Obama warns of any means to fight terror in Pakistan
Frustrated over Islamabad's indifference towards terror organisations such as al-Qaeda and Lashkar-e-Taiba, President Barack Obama has warned that the United States may be impelled to use any means at its disposal to rout insurgents based along Pak-Afghan border, if Pakistan cannot deliver.
In his letter to Pakistan President Asif Ali Zardari, Obama called for Islamabad's closer collaboration against all extremist groups, including al-Qaeda, the Afghan Taliban, the Haqqani network, Lashkar-e-Taiba, and the Pakistani Taliban organization known as Tehrik-e-Taliban, and warned that its use of insurgent groups to pursue policy goals "cannot continue."
Obama's letter to Zardari, delivered through national security adviser Gen James L Jones, also included an offer to help reduce tensions between Pakistan and India.
During his Islamabad visit, Jones told Pakistani officials that no matter how many more troops the Obama sends to Afghanistan, the effort would fail unless Pakistan increases strikes against not only al-Qaeda's leadership but also Mullah Muhammad Omar and the leadership of the Afghan Taliban.
Meanwhile, senior US officials cautioned that moves to put too many demands before Islamabad may backfire.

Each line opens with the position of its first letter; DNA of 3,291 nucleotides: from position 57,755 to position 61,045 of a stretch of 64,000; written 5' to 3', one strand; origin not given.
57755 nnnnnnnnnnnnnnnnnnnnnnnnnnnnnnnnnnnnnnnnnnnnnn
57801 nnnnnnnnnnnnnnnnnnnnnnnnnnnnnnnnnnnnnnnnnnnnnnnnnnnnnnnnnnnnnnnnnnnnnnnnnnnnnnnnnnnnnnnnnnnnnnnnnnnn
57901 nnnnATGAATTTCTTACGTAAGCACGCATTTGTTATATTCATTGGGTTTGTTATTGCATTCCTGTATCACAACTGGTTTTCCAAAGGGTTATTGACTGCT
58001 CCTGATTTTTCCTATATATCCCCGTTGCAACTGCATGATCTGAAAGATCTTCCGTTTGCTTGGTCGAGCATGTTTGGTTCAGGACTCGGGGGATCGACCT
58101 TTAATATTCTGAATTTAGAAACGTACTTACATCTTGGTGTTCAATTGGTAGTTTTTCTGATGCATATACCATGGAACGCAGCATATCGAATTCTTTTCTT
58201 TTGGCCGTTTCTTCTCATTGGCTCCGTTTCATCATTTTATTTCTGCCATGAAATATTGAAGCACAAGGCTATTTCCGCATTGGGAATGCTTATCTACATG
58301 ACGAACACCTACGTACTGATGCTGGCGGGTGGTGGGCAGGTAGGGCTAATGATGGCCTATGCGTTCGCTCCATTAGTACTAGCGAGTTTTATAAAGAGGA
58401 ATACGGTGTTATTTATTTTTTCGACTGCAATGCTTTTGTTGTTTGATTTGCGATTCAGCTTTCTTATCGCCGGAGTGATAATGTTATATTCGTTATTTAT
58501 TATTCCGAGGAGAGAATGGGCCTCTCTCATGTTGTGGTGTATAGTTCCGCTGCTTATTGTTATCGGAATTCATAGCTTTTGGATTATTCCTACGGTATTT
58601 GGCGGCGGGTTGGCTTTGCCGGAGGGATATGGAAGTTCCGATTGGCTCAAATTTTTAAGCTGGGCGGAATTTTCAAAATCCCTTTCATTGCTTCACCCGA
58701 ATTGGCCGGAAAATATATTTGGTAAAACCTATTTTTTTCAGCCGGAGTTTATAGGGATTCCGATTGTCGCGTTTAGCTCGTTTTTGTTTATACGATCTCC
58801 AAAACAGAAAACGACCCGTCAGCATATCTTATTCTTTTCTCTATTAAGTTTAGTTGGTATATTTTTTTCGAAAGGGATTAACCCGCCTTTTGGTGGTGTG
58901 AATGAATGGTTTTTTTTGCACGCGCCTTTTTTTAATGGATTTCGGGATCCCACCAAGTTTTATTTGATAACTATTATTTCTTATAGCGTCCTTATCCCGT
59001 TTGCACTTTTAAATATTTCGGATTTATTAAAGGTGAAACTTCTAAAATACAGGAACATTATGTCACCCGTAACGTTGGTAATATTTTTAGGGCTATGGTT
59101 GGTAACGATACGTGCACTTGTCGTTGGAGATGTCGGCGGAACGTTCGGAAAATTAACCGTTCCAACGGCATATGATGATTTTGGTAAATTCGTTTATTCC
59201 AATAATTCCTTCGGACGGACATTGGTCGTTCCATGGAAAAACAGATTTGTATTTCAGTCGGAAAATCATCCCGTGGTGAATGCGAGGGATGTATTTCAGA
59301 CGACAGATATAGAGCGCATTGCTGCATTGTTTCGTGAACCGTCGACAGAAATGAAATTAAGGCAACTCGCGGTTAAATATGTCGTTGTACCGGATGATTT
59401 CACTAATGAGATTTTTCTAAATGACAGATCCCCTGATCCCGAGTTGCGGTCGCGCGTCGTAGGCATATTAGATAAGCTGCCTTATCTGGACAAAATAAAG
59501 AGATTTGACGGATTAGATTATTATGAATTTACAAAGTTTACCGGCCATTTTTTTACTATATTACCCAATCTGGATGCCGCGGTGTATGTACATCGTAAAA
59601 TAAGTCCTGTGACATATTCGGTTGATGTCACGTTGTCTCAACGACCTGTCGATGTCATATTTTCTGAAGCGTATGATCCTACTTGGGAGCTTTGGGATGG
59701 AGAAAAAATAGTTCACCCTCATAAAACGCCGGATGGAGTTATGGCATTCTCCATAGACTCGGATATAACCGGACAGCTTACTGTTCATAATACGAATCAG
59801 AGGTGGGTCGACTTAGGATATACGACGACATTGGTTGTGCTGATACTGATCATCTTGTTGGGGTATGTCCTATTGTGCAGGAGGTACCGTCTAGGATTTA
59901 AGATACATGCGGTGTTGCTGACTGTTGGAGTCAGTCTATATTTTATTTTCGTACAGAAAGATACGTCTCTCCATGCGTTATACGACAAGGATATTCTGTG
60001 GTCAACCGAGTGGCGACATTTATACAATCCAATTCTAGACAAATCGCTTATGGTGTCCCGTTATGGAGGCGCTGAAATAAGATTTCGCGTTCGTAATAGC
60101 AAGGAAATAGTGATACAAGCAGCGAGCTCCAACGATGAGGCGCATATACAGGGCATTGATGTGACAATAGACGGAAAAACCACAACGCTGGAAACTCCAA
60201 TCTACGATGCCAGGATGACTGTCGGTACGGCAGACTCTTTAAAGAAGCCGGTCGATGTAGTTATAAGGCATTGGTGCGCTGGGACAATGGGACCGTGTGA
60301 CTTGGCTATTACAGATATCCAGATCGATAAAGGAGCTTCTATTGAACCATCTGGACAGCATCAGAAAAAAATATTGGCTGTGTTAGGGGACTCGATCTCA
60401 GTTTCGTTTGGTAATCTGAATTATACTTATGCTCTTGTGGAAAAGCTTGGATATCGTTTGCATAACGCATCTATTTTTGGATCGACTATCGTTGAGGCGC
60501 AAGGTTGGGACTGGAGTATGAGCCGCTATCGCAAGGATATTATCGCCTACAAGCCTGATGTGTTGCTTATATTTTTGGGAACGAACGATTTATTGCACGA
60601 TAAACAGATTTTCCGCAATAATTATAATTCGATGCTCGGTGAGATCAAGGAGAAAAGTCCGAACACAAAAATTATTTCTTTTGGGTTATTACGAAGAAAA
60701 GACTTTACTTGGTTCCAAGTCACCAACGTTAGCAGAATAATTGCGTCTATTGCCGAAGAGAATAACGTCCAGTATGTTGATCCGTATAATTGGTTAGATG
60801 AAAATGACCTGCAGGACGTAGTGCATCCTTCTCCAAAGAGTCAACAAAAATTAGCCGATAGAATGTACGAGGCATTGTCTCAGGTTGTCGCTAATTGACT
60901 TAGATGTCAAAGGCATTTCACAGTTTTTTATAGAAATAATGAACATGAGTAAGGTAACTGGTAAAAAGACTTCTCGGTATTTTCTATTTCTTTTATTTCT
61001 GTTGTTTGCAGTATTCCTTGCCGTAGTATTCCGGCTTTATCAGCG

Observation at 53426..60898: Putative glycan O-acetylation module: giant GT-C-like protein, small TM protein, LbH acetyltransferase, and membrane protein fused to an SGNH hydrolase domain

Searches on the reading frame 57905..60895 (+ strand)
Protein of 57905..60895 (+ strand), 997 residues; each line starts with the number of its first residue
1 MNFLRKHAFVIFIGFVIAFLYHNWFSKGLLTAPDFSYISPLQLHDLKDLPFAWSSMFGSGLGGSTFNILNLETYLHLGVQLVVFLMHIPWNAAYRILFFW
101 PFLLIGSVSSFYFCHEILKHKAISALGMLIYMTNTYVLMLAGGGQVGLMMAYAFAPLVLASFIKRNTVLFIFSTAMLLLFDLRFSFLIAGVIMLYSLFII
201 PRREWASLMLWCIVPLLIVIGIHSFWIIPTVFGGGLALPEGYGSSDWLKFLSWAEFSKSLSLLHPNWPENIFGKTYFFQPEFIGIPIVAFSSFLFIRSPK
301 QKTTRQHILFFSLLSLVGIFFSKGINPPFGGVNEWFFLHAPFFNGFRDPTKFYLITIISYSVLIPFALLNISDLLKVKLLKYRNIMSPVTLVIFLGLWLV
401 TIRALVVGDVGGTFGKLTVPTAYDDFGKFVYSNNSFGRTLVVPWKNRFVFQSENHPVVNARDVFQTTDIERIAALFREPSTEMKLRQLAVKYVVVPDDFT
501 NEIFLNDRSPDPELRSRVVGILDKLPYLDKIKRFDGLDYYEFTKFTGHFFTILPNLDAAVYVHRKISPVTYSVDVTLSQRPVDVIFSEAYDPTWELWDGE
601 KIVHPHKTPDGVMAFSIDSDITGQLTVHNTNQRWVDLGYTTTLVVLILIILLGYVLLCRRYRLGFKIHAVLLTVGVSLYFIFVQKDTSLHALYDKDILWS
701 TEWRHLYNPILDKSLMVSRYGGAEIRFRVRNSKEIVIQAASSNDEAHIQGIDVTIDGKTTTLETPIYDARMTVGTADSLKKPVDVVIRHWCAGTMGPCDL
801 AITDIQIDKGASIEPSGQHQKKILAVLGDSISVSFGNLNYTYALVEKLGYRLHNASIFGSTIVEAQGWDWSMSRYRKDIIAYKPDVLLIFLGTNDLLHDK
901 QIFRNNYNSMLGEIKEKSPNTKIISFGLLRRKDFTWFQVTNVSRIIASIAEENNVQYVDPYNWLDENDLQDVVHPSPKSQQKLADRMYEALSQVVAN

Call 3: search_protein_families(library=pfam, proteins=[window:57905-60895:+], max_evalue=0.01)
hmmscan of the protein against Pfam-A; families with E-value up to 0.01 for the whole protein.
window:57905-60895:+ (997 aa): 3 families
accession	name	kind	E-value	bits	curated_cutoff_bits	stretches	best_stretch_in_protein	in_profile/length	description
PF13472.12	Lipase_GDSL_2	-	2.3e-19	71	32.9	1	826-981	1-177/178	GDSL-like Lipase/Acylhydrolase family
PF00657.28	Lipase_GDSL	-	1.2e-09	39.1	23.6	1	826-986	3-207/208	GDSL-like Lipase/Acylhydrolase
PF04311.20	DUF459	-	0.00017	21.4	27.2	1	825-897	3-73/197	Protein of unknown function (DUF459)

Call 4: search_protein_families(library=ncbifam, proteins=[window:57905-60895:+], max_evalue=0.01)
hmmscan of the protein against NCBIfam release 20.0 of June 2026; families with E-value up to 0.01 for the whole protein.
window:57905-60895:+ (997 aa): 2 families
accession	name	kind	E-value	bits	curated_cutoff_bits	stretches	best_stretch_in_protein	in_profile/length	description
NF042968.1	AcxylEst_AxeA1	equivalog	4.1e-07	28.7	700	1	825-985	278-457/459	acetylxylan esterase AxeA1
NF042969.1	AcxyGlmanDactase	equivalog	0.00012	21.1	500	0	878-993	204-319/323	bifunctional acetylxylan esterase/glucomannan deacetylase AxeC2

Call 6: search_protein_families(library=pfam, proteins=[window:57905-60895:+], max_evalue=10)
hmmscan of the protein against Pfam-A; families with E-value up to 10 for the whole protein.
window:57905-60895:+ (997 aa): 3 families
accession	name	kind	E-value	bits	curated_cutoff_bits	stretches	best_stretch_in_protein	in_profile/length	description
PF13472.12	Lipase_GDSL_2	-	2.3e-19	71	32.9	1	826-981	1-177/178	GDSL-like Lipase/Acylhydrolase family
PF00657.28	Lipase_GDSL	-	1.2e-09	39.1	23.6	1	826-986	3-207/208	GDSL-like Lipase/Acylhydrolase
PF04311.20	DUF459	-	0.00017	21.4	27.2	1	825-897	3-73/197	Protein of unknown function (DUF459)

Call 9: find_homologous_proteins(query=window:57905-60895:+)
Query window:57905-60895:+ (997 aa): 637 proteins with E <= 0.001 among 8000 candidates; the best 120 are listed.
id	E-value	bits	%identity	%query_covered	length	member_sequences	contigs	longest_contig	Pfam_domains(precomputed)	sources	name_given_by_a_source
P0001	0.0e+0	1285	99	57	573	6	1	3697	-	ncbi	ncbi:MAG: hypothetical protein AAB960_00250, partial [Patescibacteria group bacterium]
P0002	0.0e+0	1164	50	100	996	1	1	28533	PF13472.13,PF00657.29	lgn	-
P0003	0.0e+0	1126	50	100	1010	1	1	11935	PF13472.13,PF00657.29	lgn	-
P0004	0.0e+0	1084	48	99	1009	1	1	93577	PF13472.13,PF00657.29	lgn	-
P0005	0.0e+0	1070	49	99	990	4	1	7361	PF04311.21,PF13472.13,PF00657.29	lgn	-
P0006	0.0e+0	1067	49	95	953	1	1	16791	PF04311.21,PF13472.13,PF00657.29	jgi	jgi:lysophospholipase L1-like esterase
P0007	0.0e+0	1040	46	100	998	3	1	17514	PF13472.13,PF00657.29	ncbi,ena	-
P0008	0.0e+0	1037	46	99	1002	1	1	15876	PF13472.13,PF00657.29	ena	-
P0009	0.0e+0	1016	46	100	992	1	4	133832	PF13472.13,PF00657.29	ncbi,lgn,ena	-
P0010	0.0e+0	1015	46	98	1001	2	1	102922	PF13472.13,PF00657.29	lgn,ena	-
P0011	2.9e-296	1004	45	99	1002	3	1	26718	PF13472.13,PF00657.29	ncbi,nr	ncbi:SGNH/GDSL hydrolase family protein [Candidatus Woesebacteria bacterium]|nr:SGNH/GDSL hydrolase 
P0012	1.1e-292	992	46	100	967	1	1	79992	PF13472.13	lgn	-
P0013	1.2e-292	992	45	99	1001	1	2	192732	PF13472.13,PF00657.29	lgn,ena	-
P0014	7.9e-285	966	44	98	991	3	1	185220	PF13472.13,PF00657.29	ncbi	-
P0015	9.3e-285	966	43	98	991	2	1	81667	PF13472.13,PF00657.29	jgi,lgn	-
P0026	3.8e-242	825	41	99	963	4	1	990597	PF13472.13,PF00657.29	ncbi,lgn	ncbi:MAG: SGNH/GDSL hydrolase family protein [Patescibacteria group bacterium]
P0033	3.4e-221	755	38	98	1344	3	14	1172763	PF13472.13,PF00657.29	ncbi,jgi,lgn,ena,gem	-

"We agree that no matter how many troops you send, if the safe haven in Pakistan isn't cracked, the whole mission is compromised. But if you make too many demands on the Pakistanis in public, it can backfire," The New York Times quoted the official, as saying.
Pointing out the complexity of the US-Pakistan relationship, another Obama administration official said that no success could be hoped against the Taliban unless the nature of the relationship with Islamabad is changed.
"Everyone understands this is a complex, nuanced, critical relationship. Everyone has their eyes open, and there are genuine concerns. But one focus now is on trying to expand cooperation," he said.
"The long-term consequences of failure there (in Pakistan) far outweigh those in Afghanistan. We can't succeed without Pakistan," he added.